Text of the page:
Showcasing some of Europe's most impressive riverside cities, a holiday along the Danube assures exposure to a melange of different sites and cultures in the one trip. Here, the four cities you can't afford to miss:
Separated by the Danube river, cities Buda and Pest merged in 1873. Combining their distinct identities - Buda full of extravagant palaces and Ottomon-era spas, Pest brimming with museums and Art Nouveau architecture - Budapest boasts a myriad of cultural wonders. Soak in the beauty of the city from the heights of the panoramic Castle District and enjoy District VII's buzzing nightlife.
No trip to Budapest is complete without a dip in one of the city's historic thermal baths. Make your way to Gellért Baths for an authentic experience (Roman columns and all) or head to the outdoor Széchenyi Baths and watch locals partake in a game of in-water chess.
Put a visit to the 1897-built Great Market Hall (Nagycsarnok) on your to-do list and sample some of the local delicacies - the doughy lángos flatbread is a must-try. Grab a drink at one of the city's graffiti-adorned ruin bars, or sip cocktails at Aria Hotel's rooftop bar and enjoy a backdrop of St. Stephen's Basilica. Coffee artisans rejoice; new-breed espresso bars are all the rage thanks to Budapest's booming café culture.
Bar hop through Budapest's Jewish quarters and savour the unique Hungarian wines. Be sure to select a bottle of tokaji aszú dessert wine to take home with you - Hungarian wines rarely make it to export. Our pick for best bar? Doblo.
Sprawling with impressive Baroque buildings, opulent museums and picturesque gardens, a trip to Vienna will have you feeling as though you've travelled back in time. However, spend a little time in the Austrian capital and the city will surprise and delight with its revitalised café and underground music scene, making it a must-stop destination along the Danube river.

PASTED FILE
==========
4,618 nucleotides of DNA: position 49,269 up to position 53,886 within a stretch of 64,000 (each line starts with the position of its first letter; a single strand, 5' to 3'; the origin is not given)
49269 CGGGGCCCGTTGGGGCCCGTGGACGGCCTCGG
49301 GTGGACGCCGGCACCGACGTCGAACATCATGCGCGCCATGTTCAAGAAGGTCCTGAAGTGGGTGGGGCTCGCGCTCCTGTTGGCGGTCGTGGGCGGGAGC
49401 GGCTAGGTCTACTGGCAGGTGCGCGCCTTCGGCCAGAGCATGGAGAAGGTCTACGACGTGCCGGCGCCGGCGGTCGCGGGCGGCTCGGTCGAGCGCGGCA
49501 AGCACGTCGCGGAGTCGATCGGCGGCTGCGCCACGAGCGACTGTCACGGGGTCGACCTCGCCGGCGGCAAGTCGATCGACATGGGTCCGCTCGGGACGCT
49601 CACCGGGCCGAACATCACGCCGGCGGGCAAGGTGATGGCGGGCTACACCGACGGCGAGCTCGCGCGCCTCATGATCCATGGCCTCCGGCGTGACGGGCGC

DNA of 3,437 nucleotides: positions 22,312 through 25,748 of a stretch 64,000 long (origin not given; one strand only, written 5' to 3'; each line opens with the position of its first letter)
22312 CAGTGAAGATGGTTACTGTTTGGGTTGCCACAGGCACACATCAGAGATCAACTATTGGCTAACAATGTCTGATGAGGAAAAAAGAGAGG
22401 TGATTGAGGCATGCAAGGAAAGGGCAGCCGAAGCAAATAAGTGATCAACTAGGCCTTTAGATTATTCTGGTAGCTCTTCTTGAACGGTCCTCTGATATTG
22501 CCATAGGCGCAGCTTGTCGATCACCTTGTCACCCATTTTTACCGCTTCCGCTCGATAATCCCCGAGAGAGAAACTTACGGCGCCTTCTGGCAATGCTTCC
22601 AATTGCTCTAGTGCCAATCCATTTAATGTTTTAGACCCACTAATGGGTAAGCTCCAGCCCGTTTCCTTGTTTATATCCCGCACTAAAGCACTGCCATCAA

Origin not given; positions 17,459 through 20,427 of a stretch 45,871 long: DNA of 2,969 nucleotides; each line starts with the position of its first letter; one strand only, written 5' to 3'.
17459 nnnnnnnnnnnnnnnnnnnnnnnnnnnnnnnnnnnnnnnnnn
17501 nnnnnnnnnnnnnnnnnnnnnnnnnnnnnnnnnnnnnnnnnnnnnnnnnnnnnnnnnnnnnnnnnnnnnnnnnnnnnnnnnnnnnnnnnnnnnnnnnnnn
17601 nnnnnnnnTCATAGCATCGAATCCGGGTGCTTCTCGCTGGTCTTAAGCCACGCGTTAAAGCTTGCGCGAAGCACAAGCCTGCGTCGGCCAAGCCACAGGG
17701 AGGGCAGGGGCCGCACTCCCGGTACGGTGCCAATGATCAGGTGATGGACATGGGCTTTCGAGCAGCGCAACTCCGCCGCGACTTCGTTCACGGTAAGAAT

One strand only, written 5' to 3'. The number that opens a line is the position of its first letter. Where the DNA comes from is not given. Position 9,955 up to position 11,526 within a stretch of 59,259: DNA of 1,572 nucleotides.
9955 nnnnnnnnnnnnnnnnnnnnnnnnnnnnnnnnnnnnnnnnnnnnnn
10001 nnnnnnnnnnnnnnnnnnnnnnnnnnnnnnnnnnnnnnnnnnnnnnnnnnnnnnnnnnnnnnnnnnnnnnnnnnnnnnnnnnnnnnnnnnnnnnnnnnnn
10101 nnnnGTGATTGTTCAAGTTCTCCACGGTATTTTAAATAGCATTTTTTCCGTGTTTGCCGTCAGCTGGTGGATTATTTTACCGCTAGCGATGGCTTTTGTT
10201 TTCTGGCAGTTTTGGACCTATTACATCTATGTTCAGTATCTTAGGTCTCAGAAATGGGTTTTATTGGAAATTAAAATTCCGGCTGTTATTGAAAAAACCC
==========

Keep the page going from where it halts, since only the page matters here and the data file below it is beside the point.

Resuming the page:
Take in a concert in the Schonbrunn Palace - where Mozart himself performed in 1786 - or visit the prestigious Spanish Riding School.
Pull up a seat in one of the city's famed coffeehouses; Café Landtmann. The charmingly cosy joint takes its pastry-making seriously, with an elaborate spread of exquisite treats to choose from. You can't leave without trying a slice of real Viennese Sachertorte.
Although it might not seem like an original souvenir idea, a snow globe is the perfect way to remember Vienna. Accidently invented in 1900 by local Erwin Perzy, the keepsake began to be mass produced in 1905.
While it features on less travel lists than Vienna and Budapest, Linz's cultural offerings make it one of the Danube's most underrated city stops. The third largest city in Austria, Linz was named the 2009 European Capital Of Culture alongside Lithuania and Vilnius. With a vibrant festival scene and breathtaking botanic gardens, Linz has become increasingly popular amongst travellers.
Catch an Austrian musical at Landestheater's Music Theatre, and take in the building's striking exteriors - the modern design by Londoner Terry Pawson was a highly debated contribution to the cityscape when it was constructed in 2013. Linger over the Lentos Art Museum's collection of contemporary art, and enjoy classical renditions at Brucknerhaus. For those with more time up their sleeves, a day trip to Salzburg is highly recommended.
Try the local craft beer at Josef's brewery and snack on a medley of national favourites. The Austrian tapas-style bar is the perfect afternoon pit stop for travellers wanting to sample some of the local cuisine.
As you depart the city, be sure to grab a Linzer Torte. One of the city's proudest exports, the almond-topped pastry was first made in 1653 and is designed to last, making it the ultimate souvenir.
UNESCO World Heritage listed since 2006, Regensburg is one of the best preserved medieval cities in Europe. A collection of meandering laneways and enchanting structures with rich historical significance, Regensburg is Bavaria's fourth-largest city.
A tour of the town's incredible architectural highlights is a must. The city's signature landmark, the Dom St. Peter Cathedral, was completed in 1520 and remains a prime example of Gothic architecture. Other must-see landmarks include The Stone Bridge, Regensburg Theatre and Old Town Hall.
Try a Dampfnudel (steamed doughnut) with custard at the Dampfnudel Uli café. The Bavarian café is located at the base of the Baumburger Tower and is a favourite of locals and visitors alike.
With a history spanning more than 2000 years, Regensburg's physicality is a culmination of its varied historical eras and rulers. Head into the Old Town and purchase an assortment of illustrated postcards, and take home a picture of the city's evolving histories.
Brought to you by APT